It’s sometimes said in adoption circles that Ethiopian families place children for monetary gain or “just for an education.” While there are people everywhere in the world who will try to game the system, most of these folks are living in conditions of extreme poverty and simply wanted more for their kids. What they didn’t realize is that they’d likely never see them again.
My goal in attending these sessions was to answer any questions they had about what EAC is and what we can and can’t do for them. And they had many questions! They spoke a lot about their frustrations with trying to find out about their kids. Some received one or two post placement reports prior to 2011-12, but since the agencies closed shop, they have heard nothing more.
Reunion in international adoption is complex and and poses many challenges such as language, culture, and economic differences. EAC is working with Ethiopian parents to give them the facts, listen to their stories, support them emotionally, and prepare them for successful reunions with their children in the future. Everyone gains from the work we are doing, including adoptees.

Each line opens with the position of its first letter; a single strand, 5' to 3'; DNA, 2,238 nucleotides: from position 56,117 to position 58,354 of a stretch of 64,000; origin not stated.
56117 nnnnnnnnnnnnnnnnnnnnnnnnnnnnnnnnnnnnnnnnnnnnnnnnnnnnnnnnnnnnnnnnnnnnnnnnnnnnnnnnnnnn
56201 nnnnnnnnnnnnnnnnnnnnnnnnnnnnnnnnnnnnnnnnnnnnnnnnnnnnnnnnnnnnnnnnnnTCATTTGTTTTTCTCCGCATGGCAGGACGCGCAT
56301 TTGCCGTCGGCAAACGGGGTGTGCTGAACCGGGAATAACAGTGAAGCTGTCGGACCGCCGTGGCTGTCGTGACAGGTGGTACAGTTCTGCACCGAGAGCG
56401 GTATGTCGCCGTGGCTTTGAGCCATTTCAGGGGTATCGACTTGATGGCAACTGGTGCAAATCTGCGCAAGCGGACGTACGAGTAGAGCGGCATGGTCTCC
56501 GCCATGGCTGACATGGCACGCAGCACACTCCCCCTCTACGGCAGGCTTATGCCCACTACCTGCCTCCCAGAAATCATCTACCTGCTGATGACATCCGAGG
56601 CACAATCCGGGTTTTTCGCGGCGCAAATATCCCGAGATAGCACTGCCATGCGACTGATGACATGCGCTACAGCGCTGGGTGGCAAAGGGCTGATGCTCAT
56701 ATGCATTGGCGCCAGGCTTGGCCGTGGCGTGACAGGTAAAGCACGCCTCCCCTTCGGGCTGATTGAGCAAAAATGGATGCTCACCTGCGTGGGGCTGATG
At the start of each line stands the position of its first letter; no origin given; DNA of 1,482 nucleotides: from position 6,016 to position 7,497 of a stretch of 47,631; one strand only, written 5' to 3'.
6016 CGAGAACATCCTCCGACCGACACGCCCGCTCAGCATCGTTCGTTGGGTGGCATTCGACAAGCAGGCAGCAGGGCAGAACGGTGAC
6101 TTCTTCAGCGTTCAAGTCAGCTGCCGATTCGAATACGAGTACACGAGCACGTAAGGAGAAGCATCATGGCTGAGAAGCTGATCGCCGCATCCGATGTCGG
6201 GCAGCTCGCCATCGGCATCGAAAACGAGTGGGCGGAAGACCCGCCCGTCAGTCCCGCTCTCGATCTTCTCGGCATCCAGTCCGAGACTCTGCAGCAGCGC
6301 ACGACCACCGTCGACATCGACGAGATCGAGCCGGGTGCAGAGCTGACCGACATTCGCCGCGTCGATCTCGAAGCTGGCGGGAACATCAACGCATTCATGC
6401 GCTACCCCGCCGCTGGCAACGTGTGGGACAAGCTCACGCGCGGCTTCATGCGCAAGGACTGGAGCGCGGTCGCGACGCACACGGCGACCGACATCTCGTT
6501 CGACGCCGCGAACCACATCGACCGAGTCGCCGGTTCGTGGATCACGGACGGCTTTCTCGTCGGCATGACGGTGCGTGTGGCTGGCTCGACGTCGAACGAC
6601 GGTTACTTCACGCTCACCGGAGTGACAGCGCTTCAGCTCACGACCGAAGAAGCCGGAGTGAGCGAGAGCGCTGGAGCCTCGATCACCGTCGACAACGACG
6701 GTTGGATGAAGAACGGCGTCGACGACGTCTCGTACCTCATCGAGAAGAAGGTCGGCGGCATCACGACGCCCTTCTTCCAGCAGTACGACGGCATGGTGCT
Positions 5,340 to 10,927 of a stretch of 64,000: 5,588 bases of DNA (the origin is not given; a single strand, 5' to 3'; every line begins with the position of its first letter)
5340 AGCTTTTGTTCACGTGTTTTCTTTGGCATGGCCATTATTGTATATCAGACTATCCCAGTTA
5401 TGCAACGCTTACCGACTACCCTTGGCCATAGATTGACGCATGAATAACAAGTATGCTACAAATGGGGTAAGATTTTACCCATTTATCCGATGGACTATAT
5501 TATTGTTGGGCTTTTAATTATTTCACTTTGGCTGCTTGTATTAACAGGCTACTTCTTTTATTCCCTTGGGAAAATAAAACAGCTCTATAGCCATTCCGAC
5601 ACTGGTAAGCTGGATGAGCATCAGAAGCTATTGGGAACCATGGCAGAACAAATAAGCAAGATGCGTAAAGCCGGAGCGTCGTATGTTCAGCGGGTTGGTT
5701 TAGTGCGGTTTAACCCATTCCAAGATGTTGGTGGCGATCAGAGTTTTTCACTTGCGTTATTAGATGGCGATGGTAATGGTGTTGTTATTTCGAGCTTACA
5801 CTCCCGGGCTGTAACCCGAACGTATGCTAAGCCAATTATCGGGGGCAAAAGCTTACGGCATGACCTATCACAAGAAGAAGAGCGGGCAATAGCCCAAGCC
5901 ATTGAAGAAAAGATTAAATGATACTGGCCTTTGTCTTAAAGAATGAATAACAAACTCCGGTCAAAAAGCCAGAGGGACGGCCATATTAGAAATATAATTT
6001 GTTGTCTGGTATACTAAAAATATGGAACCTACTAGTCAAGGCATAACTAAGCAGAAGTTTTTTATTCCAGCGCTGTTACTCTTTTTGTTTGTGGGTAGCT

All They Have Left….
At one of the discussion groups I took pictures of mothers and fathers holding photos of their kids. These are just a few of the families from one support group, and they are the lucky ones who received a post placement report prior to 2012. The photos they are holding are all they have left of their children. Do you recognize anyone here?
During this trip I learned how important it is for Ethiopian families to have direct, independent contact with their children (or the adoptive families in the case of minors). Due to the false promises made at the time of adoption and the sudden halt of post placement reports, these folks are reluctant to trust a hired searcher or an organization with their relationship to their beloved children. After all – what if they leave too, or the hired searcher stops coming around?